DANIEL R. SHERMAN, M. D. is one of the prominent physicians and surgeons of Lansing, Ingham County, where he has practiced since April 15, 1880, and is now one of the most popular practitioners in the city. Having all he could do with office practice in the beginning of 1889, he ceased riding and now attends only to those patients who come to him. His office is located in the principal part of the business portion of the city, at 105 Ottawa Street, where he has been for nine years. His residence is located at 312 Seymour Street, and is a place worthy of its location, which is in the finest part of the city. Dr. Sherman was born in Wayne County, N.Y., July (798) 28, 1843, and is a son of Gilbert and Hannah M. (Rowley) Sherman. When their son was but seven years old, the parents removed to Noble County, Indiana. The father was a farmer and millwright by trade and was so occupied in Indiana. Our subject there received his literary education, and when a mere boy in years, enlisted in the First Illinois Artillery in the War of the Rebellion. His enlistment was made November 8, 1861, at Ft. Holt, Ky., and he was sent to join the army of the Cumberland, which was at that time stationed at Ft. Henry, where he, with his regiment was engaged in battle, also at Ft. Donaldson, and was surrounded by the terrible carnage of battle at Shiloh, Corinth, Vicksburg and Atlanta, names that are all synonymous with that which is most terrible in warfare. He was also present at the seige of Atlanta.

     Discharged at the expiration of his time, having served for three years, Mr. Sherman returned to Noble County, where his parents still lived, and engaged in farming. In 1867 the parents accompanied our subject to Lawrence County, Mo., where the young man engaged in milling. Here the mother died. The father still lives, his residence being in Coldwater, Mich. He has attained the almost patriarchal age of seventy-eight years. Our subject successfully pursued the calling of milling until 1871, when he sold out and went to Coldwater, Mich., where he engaged in the grocery business for one year. In 1873, he built what is known as the Brutus House, midway between Petoskey and Sheboygan, and established the post-office at Brutus, being appointed the first Postmaster of that place, his installation taking place under President Hayes, and this position he continued to hold as long as he remained there. He also built the mill at Constantine in 1876 for Lantz Brown.

     Dr. Sherman had early acquired a predilection for the profession of medicine and during the years in which he was actively engaged in business life, he did not lose sight of his resolution to some day be a physician and was constantly engaged in the reading of medical works, so that he had a very good knowledge of his profession, even before taking the college course. He went to Chicago to begin his practice, opening an office at 170 State Street, shortly afterward commencing to attend lectures at the Bennett Medical College. He pursued his course to such purpose that he graduated with honors in the class of 1880, and then returned to this city to pursue the practice of his profession.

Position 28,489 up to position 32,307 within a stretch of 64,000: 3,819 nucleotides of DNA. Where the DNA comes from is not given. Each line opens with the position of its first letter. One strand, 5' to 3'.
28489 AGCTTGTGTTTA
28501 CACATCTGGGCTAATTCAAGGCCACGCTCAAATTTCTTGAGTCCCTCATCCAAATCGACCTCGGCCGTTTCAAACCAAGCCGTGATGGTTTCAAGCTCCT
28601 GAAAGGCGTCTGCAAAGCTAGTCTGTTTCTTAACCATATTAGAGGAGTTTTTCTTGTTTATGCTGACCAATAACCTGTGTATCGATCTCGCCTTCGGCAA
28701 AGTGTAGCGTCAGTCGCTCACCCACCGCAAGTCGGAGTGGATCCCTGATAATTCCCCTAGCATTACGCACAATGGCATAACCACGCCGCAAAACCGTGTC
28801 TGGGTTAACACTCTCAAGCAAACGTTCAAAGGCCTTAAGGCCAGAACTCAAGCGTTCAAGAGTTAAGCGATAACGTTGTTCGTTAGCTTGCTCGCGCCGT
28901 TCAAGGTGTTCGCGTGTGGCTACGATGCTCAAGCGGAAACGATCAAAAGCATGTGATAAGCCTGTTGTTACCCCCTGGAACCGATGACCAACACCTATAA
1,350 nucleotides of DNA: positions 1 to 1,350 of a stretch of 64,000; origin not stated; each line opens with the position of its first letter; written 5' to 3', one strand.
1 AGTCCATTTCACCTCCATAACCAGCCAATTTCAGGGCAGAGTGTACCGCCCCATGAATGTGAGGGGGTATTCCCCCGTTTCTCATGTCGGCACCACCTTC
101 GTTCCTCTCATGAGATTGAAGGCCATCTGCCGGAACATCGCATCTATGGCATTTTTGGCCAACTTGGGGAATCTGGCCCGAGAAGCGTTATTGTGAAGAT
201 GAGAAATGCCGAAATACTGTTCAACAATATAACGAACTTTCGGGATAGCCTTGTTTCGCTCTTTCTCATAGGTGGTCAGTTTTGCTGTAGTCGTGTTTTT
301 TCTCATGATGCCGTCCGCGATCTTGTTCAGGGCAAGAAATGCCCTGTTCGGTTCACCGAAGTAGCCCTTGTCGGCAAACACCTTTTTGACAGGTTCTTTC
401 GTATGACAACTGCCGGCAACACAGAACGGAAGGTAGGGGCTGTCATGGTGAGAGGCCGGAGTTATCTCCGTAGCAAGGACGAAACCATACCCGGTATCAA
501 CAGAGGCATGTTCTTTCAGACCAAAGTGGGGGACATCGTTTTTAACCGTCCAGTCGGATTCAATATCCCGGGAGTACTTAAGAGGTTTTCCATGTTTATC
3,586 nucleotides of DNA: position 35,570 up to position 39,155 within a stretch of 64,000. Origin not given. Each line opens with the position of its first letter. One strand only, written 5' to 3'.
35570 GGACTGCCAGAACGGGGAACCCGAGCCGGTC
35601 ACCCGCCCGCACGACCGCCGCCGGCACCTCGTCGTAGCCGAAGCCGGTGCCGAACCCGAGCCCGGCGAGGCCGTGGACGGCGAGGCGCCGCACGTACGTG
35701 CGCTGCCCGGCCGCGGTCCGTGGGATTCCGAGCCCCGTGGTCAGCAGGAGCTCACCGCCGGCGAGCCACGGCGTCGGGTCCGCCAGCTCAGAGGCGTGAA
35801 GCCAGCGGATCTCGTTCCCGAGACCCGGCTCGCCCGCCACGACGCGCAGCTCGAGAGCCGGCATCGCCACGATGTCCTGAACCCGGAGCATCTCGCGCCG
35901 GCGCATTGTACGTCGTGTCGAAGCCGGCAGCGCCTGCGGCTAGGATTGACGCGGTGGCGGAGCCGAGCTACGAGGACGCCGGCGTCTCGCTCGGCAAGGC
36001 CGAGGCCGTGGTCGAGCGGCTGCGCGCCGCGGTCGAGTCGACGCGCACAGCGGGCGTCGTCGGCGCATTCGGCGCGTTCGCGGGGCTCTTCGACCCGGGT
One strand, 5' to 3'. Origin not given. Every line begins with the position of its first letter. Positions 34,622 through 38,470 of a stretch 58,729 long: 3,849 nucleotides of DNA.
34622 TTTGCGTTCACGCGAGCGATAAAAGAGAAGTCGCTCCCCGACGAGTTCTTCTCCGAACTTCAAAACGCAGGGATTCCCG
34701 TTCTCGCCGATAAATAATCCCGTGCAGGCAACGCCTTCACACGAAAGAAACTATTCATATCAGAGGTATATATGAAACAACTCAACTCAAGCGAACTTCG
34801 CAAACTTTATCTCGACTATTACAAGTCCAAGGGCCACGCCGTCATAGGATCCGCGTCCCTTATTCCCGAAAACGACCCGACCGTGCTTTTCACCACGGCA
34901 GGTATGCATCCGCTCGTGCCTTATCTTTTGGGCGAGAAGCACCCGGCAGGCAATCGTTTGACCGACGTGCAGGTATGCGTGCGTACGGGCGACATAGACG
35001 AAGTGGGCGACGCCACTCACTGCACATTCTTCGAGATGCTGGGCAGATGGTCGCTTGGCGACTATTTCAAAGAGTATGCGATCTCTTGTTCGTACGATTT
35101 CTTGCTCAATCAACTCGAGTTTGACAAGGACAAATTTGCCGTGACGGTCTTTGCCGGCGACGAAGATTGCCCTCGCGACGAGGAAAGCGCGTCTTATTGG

Our subject was first married in Noble County, Ind. to Sarah Koontz, of Kendallville, Ind. At her death she left three children to mourn their motherless state. Julia is now the wife of George Barnes. Gilbert L. is a student at Worcester, Ohio, where he is preparing for the ministry. Franklin J. is occupied as a clerk in a grocery. Dr. Sherman was a second time married, his bride being Emily J. Currier, of Coldwater. With her he lived most happily, she adding to his domestic life all that he finds wanting in his professional career. Socially our subject has many demands upon his time. He is a member of the Independent Order of Odd Fellows, belongs to the Grand Army of the Republic, and is a Knight of Labor, in which he was a Master Workman. In the first named order he was the first Noble Grand of Bronson and also Petoskey Lodge. He is now connected with the State Eclectic Medical Society, and is a broad and progressive man in his theories regarding the healing art.

RUFUS J. NEAL, a farmer of Leroy Township, Ingham County, is a native of Onondaga County, N.Y., and was born February 13, 1825. He is a son of James and Fannie (Cogswell) Neal, and was reared to manhood in his native county, and early engaged in farming. A common-school education was all that was granted him and he is mainly self educated. His first marriage took place October 17, 1844, in New York, his bride being Dorpha Brownell. Four of his children are now living, namely: Rufus M.; Mary, Mrs. Gorsline; Augusta, deceased; Betsey, wife of Hiram Rix, Jr.; and Frances, Mrs. Crandall. After the death of their mother our subject was married, January 2, 1881, to Mrs. Eliza Wade, of Gratiot County, this State.